Saturday, 28 November 2015

Friendsgiving 2015 | lifestyle

The start of the festive season for me, is always marked by Thanksgiving but how go a group of British people living in England end up celebrating Thanksgiving? 

Let's start with what Thanksgiving is. According to Wikipedia it is 'It was originally celebrated as a day of giving thanks for the blessing of the harvest and of the preceding year', according to what I understood from American's I have spoke to, it is a time to get together with family and friends to celebrate what you are thankful for, both for the past year, but also in your life in general. It also has roots in English history hundreds of years ago.
For us, it all started about 8 years ago when my beautiful friend landed here, in the middle of England, fresh from California and craving here Thanksgiving dinner. Having spent a lot of time in America throughout my life, I knew about Thanksgiving, but when Soph decided she would host her first very own Thanksgiving, I was pretty excited to start a new tradition of 'Friendsgiving' where we would all get together every year and celebrate a British take on this great holiday. So, although every year there are people who say we shouldn't celebrate because we're not American, I love our tradition and who doesn't love an excuse to pull everyone together and have fun, enjoy good food and appreciate your friendships? Plus, we do have some American in our ranks.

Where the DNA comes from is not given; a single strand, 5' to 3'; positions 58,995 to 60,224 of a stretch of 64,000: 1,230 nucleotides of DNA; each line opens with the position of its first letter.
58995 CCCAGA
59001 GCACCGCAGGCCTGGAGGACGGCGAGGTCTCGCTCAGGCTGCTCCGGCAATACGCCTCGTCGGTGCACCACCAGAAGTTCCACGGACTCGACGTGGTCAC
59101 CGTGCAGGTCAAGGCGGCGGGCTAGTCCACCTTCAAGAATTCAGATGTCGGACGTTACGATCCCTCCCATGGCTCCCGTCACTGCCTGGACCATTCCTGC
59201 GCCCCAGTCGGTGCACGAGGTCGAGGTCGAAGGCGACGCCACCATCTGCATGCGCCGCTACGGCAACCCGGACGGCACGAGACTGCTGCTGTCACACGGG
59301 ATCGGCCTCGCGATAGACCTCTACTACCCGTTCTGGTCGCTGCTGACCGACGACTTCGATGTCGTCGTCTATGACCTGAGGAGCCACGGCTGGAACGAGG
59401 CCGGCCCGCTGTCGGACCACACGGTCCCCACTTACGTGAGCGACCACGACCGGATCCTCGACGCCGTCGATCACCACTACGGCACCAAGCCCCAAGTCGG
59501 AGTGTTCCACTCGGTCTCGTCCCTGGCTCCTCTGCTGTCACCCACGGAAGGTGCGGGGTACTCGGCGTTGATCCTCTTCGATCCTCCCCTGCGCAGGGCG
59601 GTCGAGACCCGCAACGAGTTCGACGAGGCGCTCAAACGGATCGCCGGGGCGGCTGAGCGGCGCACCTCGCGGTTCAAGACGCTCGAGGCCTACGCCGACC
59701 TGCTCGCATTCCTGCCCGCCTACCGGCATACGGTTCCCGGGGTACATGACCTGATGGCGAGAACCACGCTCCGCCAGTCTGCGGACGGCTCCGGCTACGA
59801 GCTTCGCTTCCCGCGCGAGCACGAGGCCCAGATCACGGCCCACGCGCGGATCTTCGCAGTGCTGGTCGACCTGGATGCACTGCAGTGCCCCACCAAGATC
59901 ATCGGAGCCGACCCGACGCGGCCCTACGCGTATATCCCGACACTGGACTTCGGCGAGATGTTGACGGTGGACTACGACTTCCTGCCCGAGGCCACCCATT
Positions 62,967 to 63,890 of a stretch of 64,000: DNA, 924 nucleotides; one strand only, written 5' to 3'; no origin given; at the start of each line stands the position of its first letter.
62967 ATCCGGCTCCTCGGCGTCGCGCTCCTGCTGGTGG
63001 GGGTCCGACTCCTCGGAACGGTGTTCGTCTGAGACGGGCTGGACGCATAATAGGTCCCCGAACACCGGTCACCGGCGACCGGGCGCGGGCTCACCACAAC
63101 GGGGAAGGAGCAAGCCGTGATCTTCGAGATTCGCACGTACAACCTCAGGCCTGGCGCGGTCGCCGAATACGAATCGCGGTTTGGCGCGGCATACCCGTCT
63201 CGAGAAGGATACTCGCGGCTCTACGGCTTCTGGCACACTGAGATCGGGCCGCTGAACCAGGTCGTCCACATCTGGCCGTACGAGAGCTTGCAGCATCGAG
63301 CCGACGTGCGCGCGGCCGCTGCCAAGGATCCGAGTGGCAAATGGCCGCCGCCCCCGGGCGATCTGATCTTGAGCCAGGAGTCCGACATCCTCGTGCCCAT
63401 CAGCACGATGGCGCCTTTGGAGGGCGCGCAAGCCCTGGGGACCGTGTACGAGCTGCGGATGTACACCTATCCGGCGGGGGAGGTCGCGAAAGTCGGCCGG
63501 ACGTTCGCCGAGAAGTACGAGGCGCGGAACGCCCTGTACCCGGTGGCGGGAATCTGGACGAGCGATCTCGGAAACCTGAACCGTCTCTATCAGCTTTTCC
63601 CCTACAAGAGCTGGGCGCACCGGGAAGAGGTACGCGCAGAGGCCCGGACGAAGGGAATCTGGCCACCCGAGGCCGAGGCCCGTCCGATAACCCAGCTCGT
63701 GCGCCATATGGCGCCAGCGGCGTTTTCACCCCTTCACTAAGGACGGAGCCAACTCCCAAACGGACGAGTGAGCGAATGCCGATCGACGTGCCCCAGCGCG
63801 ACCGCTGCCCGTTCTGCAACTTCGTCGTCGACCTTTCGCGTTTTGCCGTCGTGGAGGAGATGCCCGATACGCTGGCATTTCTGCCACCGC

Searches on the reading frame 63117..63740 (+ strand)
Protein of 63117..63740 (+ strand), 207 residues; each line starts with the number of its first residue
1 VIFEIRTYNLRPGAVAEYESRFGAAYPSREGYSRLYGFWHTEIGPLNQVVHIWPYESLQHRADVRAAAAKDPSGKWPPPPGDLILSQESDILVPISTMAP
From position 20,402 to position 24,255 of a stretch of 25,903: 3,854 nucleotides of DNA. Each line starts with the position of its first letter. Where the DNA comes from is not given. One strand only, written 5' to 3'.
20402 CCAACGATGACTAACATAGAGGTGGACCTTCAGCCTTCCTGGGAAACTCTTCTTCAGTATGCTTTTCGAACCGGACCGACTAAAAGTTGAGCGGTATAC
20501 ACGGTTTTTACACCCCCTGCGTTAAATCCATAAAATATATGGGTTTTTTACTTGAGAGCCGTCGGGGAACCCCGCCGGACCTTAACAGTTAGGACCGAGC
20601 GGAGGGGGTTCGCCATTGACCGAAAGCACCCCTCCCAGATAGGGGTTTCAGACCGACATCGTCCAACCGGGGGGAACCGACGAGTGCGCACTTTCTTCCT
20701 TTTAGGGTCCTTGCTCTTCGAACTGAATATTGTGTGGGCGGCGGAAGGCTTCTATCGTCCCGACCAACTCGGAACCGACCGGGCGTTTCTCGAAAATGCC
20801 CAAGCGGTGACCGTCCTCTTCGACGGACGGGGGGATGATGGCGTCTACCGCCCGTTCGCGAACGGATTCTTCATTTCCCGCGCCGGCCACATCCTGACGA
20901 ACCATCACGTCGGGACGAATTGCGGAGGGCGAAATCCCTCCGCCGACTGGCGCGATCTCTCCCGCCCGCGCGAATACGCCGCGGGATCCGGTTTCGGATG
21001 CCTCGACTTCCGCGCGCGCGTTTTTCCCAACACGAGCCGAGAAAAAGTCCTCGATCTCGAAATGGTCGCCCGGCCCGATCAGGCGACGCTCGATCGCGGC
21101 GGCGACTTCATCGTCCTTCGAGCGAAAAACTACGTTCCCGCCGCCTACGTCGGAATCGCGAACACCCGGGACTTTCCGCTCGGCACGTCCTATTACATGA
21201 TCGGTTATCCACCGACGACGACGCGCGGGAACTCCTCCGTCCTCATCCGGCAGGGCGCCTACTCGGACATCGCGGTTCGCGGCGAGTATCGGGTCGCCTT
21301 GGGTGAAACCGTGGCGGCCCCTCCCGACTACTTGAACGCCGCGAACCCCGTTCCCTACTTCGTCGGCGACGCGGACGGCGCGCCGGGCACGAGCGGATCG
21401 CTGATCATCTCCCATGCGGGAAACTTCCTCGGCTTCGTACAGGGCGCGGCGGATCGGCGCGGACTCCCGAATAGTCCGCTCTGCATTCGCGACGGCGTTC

Over the years there have been, many, many different faces at our Thanksgiving tables, some years we have has 20 plus, other years as few as 6 and it has been hosted in many different houses and cities, this year the American wasn't able to make it home, but it's fun to look back on the years and how different they have been. This years story, was that I tried to squeeze 8 people around a table, in a snug, we made it work though!

If you haven't tried it yet, I highly recommend starting a 'Friendsgiving' tradition with your friends!

Have you ever been to a Thanksgiving meal? Do you think it has to be a strictly America (or Canadian) affair?

Until next time,



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